Python src Layout for AWS Lambdas

Python src Layout for AWS Lambdas Informed

Over the last several years, the Python community has been moving towards a packaging layout format known as the src layout as the recommended way to organize directories and files for Python Packages.

The main takeaways of the src layout are:

  • Your project has a src folder
    • The src folder only has sub folder[s]. Each sub folder
    • Is a Python Package
    • Its name is the name of the package
    • It contains an (that’s pretty much what makes it a Python Package)
    • All Python source code that makes up your appplication (other than tests or build utilities) for the project are in these sub folder[s]
  • Modern Python tooling expects / works best with this layout
  • Makes packaging easier and less prone to errors
  • “editable” installs for development and regular installation for testing
  • Generally no need for “import trickery”
  • References at end of this article

We were looking for standards and best practices for organizing our Python AWS Lambda projects using Poetry in our monorepo and kept coming across the src layout as the recommended way to organize Python projects that had multiple modules. At the same time just about all examples of Python Lambda projects did not use src layout and in fact seemed to want to have the handler module at the top level of the project directory. There just weren’t many examples of this combination of src layout Poetry and AWS Lambdas.

Turns out that it wasn’t really difficult. The main “trick” is setting the Lambda handler name correctly.

All this example code is available at Informed/blogpost-python-src-layout

Example src layout for an AWS Lambda

Here’s an example src layout suitable for AWS Lambda

  • This is a section of what could be a regular or monorepo that shows one lambda project: my_lambda
    • You could have more lambda projects under services, each would be a separate subproject with the same layout
    • How to implement such a multi-project monorepo is left to a future blog post
    • The actual lambda code is in src/my_lambda
    • There is an example of additional non-code files in src/my_lambda/stuff that might be used by the lambda or lambda layers such as an otel layer that will be part of the deployed zip image.
      • This is not required, just showing an example of how you can easily bundle in additional non-code files
    • You can have additional Python modules in here like that are imported into the module
    • If your Lambda application is more complex you can have local Packages as subdirectories of src/my_lambda
├── doc
│   └──
└── services
    └── my_lambda
        ├── LICENSE
        ├── poetry.lock
        ├── pyproject.toml
        ├── src
        │   └── my_lambda
        │       ├──
        │       ├──
        │       ├── stuff
        │       │   ├── config.yml
        │       │   └── data.csv
        │       └──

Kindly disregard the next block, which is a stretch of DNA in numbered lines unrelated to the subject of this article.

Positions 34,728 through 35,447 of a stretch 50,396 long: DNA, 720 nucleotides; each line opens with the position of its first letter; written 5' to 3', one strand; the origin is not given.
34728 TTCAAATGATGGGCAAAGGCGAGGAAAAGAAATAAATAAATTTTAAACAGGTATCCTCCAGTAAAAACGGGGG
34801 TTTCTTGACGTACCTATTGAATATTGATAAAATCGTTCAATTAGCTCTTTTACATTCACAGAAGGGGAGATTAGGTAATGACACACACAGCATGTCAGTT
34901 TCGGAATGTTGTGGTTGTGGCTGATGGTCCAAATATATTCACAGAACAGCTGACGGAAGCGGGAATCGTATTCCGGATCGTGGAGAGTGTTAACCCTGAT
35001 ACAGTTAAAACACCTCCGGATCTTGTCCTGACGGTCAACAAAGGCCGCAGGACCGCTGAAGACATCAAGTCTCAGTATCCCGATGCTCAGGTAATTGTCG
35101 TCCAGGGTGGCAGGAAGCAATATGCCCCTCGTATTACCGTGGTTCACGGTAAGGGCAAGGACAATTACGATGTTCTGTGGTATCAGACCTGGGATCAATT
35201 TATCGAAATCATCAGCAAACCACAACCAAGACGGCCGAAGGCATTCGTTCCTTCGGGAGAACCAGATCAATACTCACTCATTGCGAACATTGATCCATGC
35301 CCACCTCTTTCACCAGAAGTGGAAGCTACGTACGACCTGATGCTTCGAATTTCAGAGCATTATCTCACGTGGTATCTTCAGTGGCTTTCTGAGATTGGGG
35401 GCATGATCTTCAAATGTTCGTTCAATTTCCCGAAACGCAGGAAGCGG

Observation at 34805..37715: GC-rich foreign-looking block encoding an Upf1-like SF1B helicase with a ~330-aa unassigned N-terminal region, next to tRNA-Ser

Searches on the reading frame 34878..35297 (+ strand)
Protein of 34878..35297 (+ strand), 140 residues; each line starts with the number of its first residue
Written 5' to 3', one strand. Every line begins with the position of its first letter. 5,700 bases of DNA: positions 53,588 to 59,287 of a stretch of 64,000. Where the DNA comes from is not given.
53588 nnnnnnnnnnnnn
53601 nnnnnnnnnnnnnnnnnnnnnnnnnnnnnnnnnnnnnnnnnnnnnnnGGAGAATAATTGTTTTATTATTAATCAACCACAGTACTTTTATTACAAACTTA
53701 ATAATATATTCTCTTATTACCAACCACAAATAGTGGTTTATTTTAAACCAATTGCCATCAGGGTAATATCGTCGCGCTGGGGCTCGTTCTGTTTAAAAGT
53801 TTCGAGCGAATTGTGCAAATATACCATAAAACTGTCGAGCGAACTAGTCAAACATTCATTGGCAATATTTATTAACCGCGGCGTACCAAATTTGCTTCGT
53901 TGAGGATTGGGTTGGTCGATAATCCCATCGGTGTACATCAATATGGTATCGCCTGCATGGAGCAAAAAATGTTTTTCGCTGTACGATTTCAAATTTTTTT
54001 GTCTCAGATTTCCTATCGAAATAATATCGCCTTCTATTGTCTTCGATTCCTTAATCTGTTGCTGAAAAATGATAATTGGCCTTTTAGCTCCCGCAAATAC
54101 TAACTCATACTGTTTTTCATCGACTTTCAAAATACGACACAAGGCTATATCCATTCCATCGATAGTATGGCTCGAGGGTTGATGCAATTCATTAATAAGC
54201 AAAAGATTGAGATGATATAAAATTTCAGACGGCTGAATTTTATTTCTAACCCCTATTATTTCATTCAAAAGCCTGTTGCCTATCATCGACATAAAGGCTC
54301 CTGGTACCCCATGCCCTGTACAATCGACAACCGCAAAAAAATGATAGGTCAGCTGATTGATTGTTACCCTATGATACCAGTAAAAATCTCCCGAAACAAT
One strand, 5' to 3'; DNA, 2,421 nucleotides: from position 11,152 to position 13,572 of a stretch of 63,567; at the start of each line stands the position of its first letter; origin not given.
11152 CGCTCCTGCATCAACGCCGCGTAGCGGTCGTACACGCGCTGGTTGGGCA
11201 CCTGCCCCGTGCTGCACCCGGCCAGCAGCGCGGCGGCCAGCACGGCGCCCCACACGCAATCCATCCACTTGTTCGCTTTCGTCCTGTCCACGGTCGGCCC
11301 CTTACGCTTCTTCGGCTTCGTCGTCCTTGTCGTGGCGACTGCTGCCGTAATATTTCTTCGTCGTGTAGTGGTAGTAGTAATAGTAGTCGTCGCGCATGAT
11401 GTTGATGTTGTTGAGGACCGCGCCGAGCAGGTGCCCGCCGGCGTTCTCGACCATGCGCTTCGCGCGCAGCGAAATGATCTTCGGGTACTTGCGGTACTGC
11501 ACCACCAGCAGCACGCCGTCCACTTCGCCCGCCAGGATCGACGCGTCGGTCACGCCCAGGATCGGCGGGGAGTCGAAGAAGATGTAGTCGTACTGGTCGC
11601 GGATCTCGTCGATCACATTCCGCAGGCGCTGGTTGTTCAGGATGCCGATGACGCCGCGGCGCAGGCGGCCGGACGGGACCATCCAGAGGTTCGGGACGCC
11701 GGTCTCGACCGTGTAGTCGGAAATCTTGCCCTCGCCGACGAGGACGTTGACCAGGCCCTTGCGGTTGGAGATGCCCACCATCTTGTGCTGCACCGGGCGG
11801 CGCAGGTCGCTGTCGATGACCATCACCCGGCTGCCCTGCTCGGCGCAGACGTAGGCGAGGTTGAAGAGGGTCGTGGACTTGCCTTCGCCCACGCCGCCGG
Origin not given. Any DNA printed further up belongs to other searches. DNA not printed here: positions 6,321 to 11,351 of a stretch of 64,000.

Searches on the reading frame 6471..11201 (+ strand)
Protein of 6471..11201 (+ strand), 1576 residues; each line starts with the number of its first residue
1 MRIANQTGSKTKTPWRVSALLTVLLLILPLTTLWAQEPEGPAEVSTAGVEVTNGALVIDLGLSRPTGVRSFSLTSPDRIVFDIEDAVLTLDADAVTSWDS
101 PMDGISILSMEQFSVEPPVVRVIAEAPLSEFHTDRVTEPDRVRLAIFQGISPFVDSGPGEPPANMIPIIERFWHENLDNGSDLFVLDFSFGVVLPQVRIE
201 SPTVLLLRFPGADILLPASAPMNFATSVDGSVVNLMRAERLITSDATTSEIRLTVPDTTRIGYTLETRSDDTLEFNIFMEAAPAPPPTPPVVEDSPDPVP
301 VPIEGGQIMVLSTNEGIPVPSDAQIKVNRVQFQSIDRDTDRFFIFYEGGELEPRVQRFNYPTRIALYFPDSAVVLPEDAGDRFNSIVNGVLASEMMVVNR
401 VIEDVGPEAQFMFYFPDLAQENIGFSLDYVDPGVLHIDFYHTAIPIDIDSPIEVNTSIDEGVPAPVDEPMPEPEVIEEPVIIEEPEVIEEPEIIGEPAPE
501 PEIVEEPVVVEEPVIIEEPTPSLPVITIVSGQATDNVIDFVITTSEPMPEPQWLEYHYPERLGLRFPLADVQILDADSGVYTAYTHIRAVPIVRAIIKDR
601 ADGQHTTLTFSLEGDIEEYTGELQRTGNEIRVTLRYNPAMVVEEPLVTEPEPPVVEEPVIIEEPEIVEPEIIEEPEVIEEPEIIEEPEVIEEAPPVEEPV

└── tests

Example Poetry pyproject.toml

name = "my_lambda"
version = "0.0.0"
description = "This is my lambda which is mine"
authors = ["Da Dev <>"]

python = "^3.9"
pyyaml = "6.0"

coverage = {extras = ["toml"], version = "^6.5.0"}
pytest = "^7.2.0"
flake8 = "^6.0.0"
python-lambda-local = "^0.1.13"
boto3 = "1.20.32"

addopts = ["--import-mode=importlib"]

requires = ["poetry-core>=1.0.0"]
build-backend = "poetry.core.masonry.api"

Poetry expects a src layout. The fact that the name is the same as the directory name under src and that directory is a Python Package (i.e. it has an and source code) means that Poetry will treat everything in src/my_lambda as the package it’s going to build. Everything in src/my_lambda and any dependencies under [tool.poetry.dependencies] will end up in the deployed zip image that will become the lambda function image. In this example we have the pyyaml package included.

The dependencies under [] will only be used for local builds, and not included in the zip image. You can put dependencies that are in the lambda runtime, like boto3 or any lambda layers (like Otel, or aws_powertools) in [] if you want them available for local testing.

There is also the option (and some folks recommend) to put a more up to date and fixed version of boto3 in [tool.poetry.dependencies] since AWS can change the version used in the runtime at any time. The main downside of this is it makes your uploaded image larger.

The section [tool.pytest.ini_options] is recommended for all new packages that use pytest for running their tests.

The “two dot” format

The main thing that is different for configuring Lambdas when you use the src layout is that you must specify the handler as


Also known as the 2 dot solution that specifies the handler like a package import path.

In our example that would be:


Example src/my_lambda/

This is just a very minimal lambda function that demonstrates:

  • Importing the PyYaml package we specify as a dependency in the pyproject.toml
  • Printing the event info passed in the handler
  • Calling an imported function from the same lambda package (utils.my_util)
  • Fetching and printing one of the non-source files in src/my_lambda/stuff
import json
import os
import pkgutil

from . import utils

# We're not using pyyaml, just showing that it's installed
import yaml

print("Loading function")

def handler(event, context):
    print("Received event: " + json.dumps(event, indent=2))
    print("value1 = " + event["key1"])
    print("value2 = " + event["key2"])
    print("value3 = " + event["key3"])

    print(f"cwd: {os.getcwd()}")
    lines = pkgutil.get_data(__name__, "my_lambda/stuff/config.yml")
    print("File contents of my_lambda/stuff/config.yml:")

    return event["key1"]  # Return the first key value

Building and deploying the Lambda

This is the basics of building and deploying the lambda using Poetry. You may have a more sophisticated CI/CD process.

These commands should be executed in the top level of the project (i.e. my_repo/services/my_lambda)

Building the distribution

Note: These commands may not work for your actual application if it has dependencies that need to be compiled as part of the build process, particularly if you are building your application on a machine that is not the same architecture as your target Lambda (i.e. building on an M1 Macintosh and targeting an x86_64 lambda). In that case you need to use Docker to do your building which is beyond the scope of this post.